The industries that have successfully adopted flexible staffing

We’ve seen an uptake. It’s always been there from the IT sector who have always made use of contract workers and we’ve seen an increase in the IT sector as well. Definitely, in financial institutions, we’ve seen a lot of that coming through. Many of them are looking at the staff and how they can get a balance between permanent staff and flexible staffing as well. We’ve seen that in the telecoms industries, in engineering, and in finance.

Finance has had a very big uptake on that. There have been a lot of professionals who have really embraced this whole flexible staffing concept as well. You see financial chartered accountants, auditors and risk mitigation consultants adopting flexible staffing and organisations have seen the benefit of doing that. A professional may be expensive, but bringing in a contract workforce when you need it helps you to manage your costs. They’re not incurring the full-time expense. 

The impact of  technology and AI on flexible staffing 

AI and technology have truly accelerated flexible staffing. It’s evident that through technology, work can be accomplished from anywhere. The process of onboarding resources has become significantly faster, whereas previously, it could have taken a considerable amount of time to find the talent, onboard them, integrate them into your organisation, and get them up and running. So, it has sped things up.

Organisations that have embraced AI and technology have certainly reaped the benefits. It’s clear that they have a diverse workforce and are evaluating their capacity. They’re considering how their workforce capacity can be augmented, determining which roles should be filled by permanent staff members and which should be contracted out. When it comes to critical projects, they’re able to supplement their teams with a contract workforce as needed.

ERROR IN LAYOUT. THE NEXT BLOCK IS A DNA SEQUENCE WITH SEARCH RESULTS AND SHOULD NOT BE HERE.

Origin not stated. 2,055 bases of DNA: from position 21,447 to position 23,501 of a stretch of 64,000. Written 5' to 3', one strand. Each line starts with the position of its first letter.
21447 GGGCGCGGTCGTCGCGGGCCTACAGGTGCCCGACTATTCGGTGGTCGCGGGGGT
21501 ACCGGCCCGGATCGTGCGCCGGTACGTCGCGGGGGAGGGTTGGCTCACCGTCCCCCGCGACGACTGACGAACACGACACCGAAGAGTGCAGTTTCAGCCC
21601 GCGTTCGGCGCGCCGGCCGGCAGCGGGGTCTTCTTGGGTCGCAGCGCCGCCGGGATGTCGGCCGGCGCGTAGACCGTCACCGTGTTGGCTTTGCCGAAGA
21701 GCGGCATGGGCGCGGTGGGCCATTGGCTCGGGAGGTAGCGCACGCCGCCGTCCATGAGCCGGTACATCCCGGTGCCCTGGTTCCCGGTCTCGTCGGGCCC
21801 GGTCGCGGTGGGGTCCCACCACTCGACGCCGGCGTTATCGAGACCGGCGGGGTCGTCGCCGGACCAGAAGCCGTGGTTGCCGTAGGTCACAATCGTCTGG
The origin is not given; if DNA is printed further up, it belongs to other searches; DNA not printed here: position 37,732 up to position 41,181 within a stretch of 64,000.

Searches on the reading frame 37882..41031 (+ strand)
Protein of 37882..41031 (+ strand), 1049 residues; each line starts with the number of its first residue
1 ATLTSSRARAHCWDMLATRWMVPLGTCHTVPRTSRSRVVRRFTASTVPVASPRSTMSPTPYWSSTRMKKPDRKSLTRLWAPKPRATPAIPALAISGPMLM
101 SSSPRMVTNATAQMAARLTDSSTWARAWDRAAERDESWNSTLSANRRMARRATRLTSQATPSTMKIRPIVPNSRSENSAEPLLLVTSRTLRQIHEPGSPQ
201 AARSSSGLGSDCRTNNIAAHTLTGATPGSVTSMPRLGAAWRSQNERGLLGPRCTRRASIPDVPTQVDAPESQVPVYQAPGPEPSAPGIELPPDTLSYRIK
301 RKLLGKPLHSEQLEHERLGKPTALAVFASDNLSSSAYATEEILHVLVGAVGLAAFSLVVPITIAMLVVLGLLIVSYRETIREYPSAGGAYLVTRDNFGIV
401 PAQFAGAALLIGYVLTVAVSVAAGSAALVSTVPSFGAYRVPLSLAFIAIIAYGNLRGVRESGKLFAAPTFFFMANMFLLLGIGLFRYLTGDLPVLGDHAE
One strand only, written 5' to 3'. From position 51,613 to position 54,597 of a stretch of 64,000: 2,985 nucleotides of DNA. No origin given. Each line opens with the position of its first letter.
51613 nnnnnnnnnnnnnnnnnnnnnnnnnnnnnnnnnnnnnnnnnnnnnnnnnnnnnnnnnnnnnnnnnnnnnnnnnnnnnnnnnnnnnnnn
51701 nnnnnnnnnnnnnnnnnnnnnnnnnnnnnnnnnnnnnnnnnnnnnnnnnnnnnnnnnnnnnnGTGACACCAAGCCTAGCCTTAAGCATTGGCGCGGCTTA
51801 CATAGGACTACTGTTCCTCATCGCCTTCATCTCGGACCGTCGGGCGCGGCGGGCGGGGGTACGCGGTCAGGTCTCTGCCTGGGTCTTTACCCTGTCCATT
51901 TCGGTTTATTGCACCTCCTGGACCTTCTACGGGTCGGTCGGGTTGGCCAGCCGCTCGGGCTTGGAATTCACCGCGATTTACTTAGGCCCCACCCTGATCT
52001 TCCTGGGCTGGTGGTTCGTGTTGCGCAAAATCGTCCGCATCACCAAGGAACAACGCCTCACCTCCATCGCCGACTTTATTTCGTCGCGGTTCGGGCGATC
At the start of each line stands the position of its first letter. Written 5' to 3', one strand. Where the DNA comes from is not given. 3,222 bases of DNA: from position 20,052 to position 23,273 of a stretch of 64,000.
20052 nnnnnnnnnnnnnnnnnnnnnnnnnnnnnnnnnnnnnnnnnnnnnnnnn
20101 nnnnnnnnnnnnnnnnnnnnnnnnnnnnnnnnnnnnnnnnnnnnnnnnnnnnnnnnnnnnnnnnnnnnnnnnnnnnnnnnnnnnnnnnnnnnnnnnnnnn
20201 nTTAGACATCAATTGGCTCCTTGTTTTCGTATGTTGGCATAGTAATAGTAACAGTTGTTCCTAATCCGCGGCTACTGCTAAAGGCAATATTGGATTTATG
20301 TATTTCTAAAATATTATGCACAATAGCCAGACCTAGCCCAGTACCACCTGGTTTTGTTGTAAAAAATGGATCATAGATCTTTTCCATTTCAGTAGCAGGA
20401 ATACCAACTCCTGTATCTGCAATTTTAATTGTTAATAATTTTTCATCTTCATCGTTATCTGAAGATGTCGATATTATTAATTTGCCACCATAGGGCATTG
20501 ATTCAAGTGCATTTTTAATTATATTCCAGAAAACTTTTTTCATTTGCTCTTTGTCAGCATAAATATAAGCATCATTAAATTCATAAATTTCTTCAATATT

Workers are developing a more diverse skill set 

For many individuals, the desire and need for full-time work still exists. This can sometimes add pressure, as there’s uncertainty about when the next contract work will come through. However, this has also fostered a different mindset among the workforce. They explore various opportunities and grow their skills across different industries and projects and they enhance their CVs and become more marketable. Some people have embraced this and don’t want to return to full-time work. They enjoy the variety of working on different projects, but they also want to feel connected to their workplace.

We’ve seen a significant shift where contingent or flexible workers, who were not traditionally part of the workforce or felt included in organisations, are now being embraced. Organisations that support flexible working understand the need to create mechanisms and communication channels to include these workers as part of their workforce, recognising their contribution to the bottom line. It’s a balance that both individuals and companies need to strike. They must come together to find a solution that works for both parties.

How flexible staff can approach taxes, pensions and other benefits 

Typically, certain benefits are not offered to contract workers. Many individuals manage their own pension funds, medical aid, and other benefits. It’s important to budget accordingly and ensure these aspects are covered. There are numerous programs and companies offering flexible benefit schemes that contract workers can access.

Taxes are a certainty in life that we all must pay. Ensuring your taxes are in order is crucial. Many organisations, from a compliance perspective, also check these aspects to ensure you’re compliant, especially if you’re an independent contractor. They want to ensure tax compliance to avoid any potential issues.

Flexible workers include a wide range of age groups

There’s definitely a mixture. The younger generation has embraced this model because they understand the potential for gaining expertise. However, retirees are also returning to help organisations with specific projects, often in a consulting capacity. People with families appreciate the flexibility as well, as it allows them to balance their work, personal lives and child care. 

The younger generation probably embraces this model more readily. As people get older and gain a clearer understanding of their career goals and preferred industry, they may opt for full-time employment. However, there will always be individuals who prefer contract work. We have many contractors who have no desire to transition to permanent roles. They enjoy the flexibility too much. Even in their 40s and 50s, they prefer contracting because it provides the flexibility they need in their work and personal life.